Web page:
SAP co-CEO Jim Hagemann Snabe said something during a press conference last week that hasn’t gotten too much attention – SAP’s goal is to reach 1 billion users.
Well, in order to do that, they have to get over one big hurdle — they have to provide a lot better user interface with a lot more end user tools to a lot more people. That’s according to the analysts on yesterday’s SAP JAM, a week-long series of Forrester webinars on SAP strategy.
Tackling this UI challenge hinges a lot on how SAP will handle its middleware strategy going forward. And in that light, a tighter relationship with Microsoft could be the answer.
First, there’s that Duet project – integration of the SAP backend with the familiar Microsoft Office front-end. SAP kicked this off a few years ago at Sapphire with much fanfare, but we haven’t heard about that project very much. One Forrester client on the call even questioned whether Microsoft was still committed to it. (Sidenote: SAP launched a similar partnership with IBM/Lotus Notes last year called Alloy)
They are committed, Forrester middleware expert John Rymer assured us. And he expects something big to happen in the next release.
“I am confident that they are going to align Duet and SharePoint in the next releases,” Rymer said.
The first versions of Duet were custom middleware that SAP and Microsoft had built. It is a very specialized piece of middleware, and therefore, it’s more expensive, Rymer said.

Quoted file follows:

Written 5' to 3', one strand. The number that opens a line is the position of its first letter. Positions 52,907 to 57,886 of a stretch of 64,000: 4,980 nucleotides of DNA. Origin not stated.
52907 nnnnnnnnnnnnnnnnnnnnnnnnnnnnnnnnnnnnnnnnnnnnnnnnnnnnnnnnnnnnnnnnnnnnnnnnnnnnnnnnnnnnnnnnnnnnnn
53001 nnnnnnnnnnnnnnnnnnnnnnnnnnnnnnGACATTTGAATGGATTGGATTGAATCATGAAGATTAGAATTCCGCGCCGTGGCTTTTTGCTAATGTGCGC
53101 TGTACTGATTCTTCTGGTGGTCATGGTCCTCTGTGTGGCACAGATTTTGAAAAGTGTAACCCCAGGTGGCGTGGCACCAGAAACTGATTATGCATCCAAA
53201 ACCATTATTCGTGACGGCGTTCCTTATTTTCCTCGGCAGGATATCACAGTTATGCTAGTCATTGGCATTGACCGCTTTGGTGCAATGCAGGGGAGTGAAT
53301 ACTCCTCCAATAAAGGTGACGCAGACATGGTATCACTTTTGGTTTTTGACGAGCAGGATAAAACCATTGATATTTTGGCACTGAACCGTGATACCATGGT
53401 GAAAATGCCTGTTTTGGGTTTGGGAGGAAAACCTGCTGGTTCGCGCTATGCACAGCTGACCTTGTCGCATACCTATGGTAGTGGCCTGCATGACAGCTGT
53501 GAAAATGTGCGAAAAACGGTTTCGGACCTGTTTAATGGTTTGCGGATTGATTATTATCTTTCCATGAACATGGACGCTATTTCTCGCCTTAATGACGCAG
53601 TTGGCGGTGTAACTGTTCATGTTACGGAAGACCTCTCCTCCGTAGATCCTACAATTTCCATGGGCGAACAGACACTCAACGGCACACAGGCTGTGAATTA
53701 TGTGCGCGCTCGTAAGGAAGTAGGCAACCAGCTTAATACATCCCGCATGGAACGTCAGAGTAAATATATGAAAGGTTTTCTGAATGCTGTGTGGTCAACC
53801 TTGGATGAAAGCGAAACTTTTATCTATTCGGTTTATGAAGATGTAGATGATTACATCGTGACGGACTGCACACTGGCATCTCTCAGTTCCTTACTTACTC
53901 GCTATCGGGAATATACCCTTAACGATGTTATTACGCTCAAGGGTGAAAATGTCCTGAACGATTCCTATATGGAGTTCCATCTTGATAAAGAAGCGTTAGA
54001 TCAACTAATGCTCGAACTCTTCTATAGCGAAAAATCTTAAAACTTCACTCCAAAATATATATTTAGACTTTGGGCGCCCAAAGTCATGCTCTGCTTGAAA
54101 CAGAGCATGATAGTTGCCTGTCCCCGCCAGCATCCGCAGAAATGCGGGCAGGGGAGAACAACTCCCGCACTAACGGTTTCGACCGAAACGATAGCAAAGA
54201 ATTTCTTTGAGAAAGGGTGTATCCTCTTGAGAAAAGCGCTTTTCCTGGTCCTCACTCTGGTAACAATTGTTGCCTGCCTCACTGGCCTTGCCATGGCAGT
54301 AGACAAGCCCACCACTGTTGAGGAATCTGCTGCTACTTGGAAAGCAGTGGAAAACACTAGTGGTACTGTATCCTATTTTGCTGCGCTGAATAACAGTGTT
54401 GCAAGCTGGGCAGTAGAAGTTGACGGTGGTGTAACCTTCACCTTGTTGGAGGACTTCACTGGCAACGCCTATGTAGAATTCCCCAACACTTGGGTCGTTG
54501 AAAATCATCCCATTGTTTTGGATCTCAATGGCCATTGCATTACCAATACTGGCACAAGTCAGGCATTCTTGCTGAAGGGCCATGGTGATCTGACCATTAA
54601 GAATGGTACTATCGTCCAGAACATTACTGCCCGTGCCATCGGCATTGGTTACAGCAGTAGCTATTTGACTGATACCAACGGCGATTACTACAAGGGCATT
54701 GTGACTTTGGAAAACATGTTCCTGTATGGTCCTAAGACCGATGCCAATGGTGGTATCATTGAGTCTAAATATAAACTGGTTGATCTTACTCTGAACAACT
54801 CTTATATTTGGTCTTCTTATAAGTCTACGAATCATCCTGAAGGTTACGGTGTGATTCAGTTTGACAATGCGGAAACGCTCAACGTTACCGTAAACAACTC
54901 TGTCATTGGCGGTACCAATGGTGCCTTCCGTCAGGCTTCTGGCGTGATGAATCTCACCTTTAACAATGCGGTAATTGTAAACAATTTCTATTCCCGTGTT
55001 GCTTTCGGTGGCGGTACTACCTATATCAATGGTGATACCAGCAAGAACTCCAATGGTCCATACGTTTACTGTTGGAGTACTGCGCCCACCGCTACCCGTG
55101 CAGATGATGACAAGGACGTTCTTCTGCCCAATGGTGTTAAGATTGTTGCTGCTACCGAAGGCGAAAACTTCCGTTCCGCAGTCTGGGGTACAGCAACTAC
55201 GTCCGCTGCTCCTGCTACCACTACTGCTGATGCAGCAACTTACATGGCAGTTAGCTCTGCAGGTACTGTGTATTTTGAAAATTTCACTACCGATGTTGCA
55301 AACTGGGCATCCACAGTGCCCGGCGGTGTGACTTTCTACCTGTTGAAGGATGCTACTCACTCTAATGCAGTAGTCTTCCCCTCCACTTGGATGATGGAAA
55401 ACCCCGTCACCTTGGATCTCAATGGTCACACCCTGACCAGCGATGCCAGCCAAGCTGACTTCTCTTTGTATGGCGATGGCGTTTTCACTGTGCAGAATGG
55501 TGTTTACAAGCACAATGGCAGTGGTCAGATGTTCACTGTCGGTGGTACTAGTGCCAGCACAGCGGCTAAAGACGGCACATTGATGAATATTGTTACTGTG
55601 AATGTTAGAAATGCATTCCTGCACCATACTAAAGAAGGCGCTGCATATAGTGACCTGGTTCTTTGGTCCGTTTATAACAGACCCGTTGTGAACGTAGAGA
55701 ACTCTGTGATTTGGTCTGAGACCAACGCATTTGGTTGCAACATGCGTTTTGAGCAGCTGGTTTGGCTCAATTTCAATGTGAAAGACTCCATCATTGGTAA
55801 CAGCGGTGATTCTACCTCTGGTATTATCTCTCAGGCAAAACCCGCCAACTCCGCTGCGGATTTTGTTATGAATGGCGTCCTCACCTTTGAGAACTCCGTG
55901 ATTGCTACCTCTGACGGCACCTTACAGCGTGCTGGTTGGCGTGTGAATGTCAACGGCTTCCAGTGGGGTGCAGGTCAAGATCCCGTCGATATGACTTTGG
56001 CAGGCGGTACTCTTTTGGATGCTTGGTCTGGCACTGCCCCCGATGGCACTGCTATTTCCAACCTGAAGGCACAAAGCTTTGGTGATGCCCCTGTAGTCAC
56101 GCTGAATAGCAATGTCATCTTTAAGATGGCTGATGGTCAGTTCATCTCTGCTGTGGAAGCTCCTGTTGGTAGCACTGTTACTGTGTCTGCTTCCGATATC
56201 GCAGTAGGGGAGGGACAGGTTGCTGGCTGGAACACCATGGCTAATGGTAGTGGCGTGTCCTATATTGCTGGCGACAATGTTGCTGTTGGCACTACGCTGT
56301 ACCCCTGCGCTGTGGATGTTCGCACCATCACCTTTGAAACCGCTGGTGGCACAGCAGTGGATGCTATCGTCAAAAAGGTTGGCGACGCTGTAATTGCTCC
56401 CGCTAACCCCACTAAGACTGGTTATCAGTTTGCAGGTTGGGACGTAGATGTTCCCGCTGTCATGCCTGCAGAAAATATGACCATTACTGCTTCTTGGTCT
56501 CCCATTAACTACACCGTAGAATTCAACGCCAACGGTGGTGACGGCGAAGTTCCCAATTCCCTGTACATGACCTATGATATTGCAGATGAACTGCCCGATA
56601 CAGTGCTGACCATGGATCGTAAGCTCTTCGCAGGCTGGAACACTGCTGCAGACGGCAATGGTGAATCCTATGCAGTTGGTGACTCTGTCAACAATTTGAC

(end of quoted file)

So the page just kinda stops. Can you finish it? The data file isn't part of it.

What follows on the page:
On the other hand, loads of organizations have already made an investment in SharePoint – and all SAP would need to do is provide additional use cases that leverage that integration, he said.
Closely related is the role for Microsoft in bolstering NetWeaver.
At one time, SAP had ambitions to compete with IBM and Oracle on the middleware front, Rymer said. But SAP has been falling behind in creating a comprehensive platform and maintaining a level of investment in NetWeaver necessary to keep up with Oracle and IBM in the middleware market.
Now, Forrester advises customers to use NetWeaver only to extend SAP applications –extending business applications to create integration links to SAP instances, or create focused portals for just exposing modules within the SAP application set.
Customers shouldn’t use NetWeaver for large or mission critical projects, those that require high availability, high security, running a lot of transactions and that involve integrations between a number of applications.
Those projects become very, very difficult, and costly and expensive and they require a certain level of support from your vendor for scalability and adapters to handle a wide variety of endpoints, he said.
“SAP is not as committed to those kinds of projects as the other vendors we’ve mentioned,” he said.
SAP is left with three options. One is to resuscitate NetWeaver with an acquisition or through organic development – which is unlikely, Rymer said.
Another is pursuing a Java partnership with Microsoft. Or, SAP could begin to rely on the application server of a single partner, most likely, IBM or Red Hat JBoss. Rather than selecting a single Java partner, it would support multiple Java partners.
In any case, “They are going to de-emphasize their own Java infrastructure, their own middleware and rely much more heavily on partners than they have in the past,” Rymer said.
Partnering more closely with Microsoft is something Josh Greenbaum blogged about months ago when Oracle bought Sun, saying SAP should start looking for some new partners to balance a growing “IBM/Oracle axis of competition,” Greenbaum wrote.
The usability challenge will continue to confront SAP, because “the Google generation” expects things to be intuitive. And it will continue to confront IT, which will have to deal with the complexity that ensues from requests to make things easier to use.
“The problem is, if you make a whole series of point decisions, you’re going to end up with a dog’s breakfast of user interfaces and perhaps even the underlying platform,” Rymer said.